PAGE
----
Jun 23, 2022 - Politics & Policy

Confidence in SCOTUS hits historic low, poll finds

Supreme Court in Washington, D.C.

Photo: Valerie Plesch/Bloomberg via Getty Images

Americans' confidence in the Supreme Court is at an all-time low, according to a Gallup poll released Thursday.

Why it matters: The results of the poll come as the Supreme Court is expected to overturn the 1973 Roe v. Wade decision on abortion rights. A leaked draft opinion suggested five judges were ready to overturn the ruling.

By the numbers: Gallup's poll found that 25% of U.S. adults said they have "a great deal" or "quite a lot" of confidence in the Supreme Court, which is down from 36% in 2021.

  • Gallup said the 11-point drop from last year is "roughly double" what's expected for most institutions.
  • The previous record low was 30% in 2014 when American confidence in the country dipped in general, Gallup said.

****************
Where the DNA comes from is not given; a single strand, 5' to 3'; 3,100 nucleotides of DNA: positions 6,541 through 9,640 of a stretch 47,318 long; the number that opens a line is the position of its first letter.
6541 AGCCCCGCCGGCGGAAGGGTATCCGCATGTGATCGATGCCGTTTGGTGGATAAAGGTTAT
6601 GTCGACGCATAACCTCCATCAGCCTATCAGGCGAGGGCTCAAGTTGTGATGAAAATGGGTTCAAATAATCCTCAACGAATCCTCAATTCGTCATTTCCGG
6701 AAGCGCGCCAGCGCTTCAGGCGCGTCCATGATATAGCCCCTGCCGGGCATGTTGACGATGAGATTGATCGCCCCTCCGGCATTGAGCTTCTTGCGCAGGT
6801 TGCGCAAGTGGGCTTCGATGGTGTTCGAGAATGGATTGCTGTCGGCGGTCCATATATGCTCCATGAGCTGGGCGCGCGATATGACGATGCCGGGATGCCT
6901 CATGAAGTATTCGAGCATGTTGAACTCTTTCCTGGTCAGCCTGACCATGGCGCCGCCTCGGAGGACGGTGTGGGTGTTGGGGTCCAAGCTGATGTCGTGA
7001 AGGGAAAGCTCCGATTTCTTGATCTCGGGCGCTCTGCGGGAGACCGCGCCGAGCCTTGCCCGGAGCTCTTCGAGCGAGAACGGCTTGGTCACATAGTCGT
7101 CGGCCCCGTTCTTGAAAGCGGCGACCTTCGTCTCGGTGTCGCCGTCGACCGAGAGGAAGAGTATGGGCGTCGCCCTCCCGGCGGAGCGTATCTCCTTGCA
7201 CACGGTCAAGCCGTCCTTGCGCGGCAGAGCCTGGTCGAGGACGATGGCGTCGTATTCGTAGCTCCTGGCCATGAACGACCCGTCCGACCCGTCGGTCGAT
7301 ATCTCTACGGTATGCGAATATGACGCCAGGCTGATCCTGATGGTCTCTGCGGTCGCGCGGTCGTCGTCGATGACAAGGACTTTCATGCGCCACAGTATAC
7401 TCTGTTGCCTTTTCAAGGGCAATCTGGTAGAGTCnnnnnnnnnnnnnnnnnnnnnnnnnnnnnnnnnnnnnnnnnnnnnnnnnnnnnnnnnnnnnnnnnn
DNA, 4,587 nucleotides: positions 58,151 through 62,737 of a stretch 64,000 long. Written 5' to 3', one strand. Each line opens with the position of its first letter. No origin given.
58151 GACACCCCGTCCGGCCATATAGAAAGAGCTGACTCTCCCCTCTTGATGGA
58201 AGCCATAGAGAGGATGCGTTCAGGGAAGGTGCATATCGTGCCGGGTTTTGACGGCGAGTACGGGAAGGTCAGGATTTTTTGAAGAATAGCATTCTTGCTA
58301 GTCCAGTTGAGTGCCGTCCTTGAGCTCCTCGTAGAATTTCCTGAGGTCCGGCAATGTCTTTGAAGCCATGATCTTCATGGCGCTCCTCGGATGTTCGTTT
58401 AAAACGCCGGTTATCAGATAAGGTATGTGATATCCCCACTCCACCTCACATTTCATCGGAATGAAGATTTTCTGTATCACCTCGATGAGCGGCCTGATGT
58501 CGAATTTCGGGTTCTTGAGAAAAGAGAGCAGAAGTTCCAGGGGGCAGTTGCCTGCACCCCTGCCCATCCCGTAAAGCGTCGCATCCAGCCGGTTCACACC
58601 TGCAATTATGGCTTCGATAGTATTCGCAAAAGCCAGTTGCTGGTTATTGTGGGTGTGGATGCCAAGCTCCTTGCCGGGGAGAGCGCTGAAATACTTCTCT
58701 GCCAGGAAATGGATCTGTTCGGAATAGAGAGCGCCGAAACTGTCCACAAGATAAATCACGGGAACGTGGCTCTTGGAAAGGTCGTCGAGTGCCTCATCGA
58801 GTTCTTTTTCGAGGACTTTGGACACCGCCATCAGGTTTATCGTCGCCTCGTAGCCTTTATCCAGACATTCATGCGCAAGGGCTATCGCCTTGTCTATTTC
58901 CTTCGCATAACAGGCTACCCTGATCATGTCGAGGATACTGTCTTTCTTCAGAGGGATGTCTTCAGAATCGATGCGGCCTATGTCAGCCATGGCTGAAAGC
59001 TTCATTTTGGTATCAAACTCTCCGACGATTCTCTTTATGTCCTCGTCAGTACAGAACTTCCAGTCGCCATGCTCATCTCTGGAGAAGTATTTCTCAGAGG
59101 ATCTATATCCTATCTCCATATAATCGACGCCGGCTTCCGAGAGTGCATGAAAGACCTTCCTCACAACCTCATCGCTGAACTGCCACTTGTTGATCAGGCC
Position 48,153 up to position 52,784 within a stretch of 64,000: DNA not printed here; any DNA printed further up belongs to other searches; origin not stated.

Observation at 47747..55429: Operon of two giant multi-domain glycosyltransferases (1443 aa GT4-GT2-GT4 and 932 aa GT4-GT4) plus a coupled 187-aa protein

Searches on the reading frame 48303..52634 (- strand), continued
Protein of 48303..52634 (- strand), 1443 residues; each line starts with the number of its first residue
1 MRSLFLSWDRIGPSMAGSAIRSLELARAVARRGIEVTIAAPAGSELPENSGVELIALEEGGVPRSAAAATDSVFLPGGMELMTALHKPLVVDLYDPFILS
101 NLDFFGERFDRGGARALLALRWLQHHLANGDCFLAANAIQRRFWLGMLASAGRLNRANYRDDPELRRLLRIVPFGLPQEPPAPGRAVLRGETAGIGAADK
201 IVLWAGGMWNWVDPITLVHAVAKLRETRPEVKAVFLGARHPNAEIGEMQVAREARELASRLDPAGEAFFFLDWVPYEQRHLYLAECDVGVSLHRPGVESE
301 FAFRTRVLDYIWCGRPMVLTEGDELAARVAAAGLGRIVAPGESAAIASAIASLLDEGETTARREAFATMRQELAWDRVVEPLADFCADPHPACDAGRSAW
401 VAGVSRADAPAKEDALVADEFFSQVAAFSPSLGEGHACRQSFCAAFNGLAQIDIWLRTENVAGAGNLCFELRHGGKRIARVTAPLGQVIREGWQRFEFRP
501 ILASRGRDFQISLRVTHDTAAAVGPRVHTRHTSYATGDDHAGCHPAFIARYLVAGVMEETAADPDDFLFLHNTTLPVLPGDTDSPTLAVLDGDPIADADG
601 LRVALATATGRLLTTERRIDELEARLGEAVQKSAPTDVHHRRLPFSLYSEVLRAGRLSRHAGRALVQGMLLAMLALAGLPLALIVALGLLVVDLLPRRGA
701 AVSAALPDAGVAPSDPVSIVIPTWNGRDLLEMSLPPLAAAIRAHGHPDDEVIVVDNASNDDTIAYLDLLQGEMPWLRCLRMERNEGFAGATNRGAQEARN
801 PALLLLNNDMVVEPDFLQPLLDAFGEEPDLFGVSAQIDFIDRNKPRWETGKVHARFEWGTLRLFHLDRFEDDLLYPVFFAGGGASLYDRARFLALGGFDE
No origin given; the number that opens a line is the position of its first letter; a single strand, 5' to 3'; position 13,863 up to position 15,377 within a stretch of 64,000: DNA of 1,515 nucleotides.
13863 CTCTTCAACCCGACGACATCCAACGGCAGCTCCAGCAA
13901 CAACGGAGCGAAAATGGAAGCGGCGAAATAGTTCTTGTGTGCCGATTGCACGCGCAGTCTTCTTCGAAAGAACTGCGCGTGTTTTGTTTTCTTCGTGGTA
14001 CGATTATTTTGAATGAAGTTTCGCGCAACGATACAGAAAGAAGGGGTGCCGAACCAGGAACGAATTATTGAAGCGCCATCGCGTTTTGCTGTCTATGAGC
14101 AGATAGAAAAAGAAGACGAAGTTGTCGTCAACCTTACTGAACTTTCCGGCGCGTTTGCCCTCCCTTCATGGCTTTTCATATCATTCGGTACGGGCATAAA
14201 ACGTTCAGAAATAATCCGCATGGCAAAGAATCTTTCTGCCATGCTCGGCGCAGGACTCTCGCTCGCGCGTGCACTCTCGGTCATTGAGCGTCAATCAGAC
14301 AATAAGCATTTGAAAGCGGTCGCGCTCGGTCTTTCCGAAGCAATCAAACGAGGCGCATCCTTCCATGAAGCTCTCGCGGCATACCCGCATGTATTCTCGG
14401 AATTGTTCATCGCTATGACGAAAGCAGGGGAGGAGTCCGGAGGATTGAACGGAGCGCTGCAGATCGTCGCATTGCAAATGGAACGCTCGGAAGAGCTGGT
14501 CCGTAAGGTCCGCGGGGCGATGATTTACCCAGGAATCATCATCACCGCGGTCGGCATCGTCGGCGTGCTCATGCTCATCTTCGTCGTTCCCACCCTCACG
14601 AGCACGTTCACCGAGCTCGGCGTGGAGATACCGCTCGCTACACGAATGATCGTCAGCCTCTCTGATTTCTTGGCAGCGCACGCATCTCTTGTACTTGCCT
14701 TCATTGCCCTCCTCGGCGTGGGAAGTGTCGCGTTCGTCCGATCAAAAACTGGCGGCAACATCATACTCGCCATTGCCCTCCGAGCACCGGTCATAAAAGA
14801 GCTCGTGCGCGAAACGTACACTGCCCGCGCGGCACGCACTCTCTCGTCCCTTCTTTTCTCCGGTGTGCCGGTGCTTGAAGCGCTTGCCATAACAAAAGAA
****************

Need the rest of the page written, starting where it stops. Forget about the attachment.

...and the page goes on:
Flashback: A Marquette Law School poll in May found a majority of Americans disapproved of the Supreme Court after the leak of the draft opinion.

  • Specifically, 55% of Americans disapproved of "how the Court is handling its job" while 44% approved at the time.

The big picture: Confidence in the Supreme Court has been lower in the last 16 years than before.

  • From 1973 to 2006, confidence in the court hovered around 47% and rarely dipped below 40%, according to Gallup.
  • Since 2006, about 35% of Americans were confident in the court on average. That number has not gone above 40% since then, per Gallup.

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Methodology: The Gallup results were based on a Gallup poll taken from June 1 to June 20 — before the end of the Supreme Court's ongoing term.

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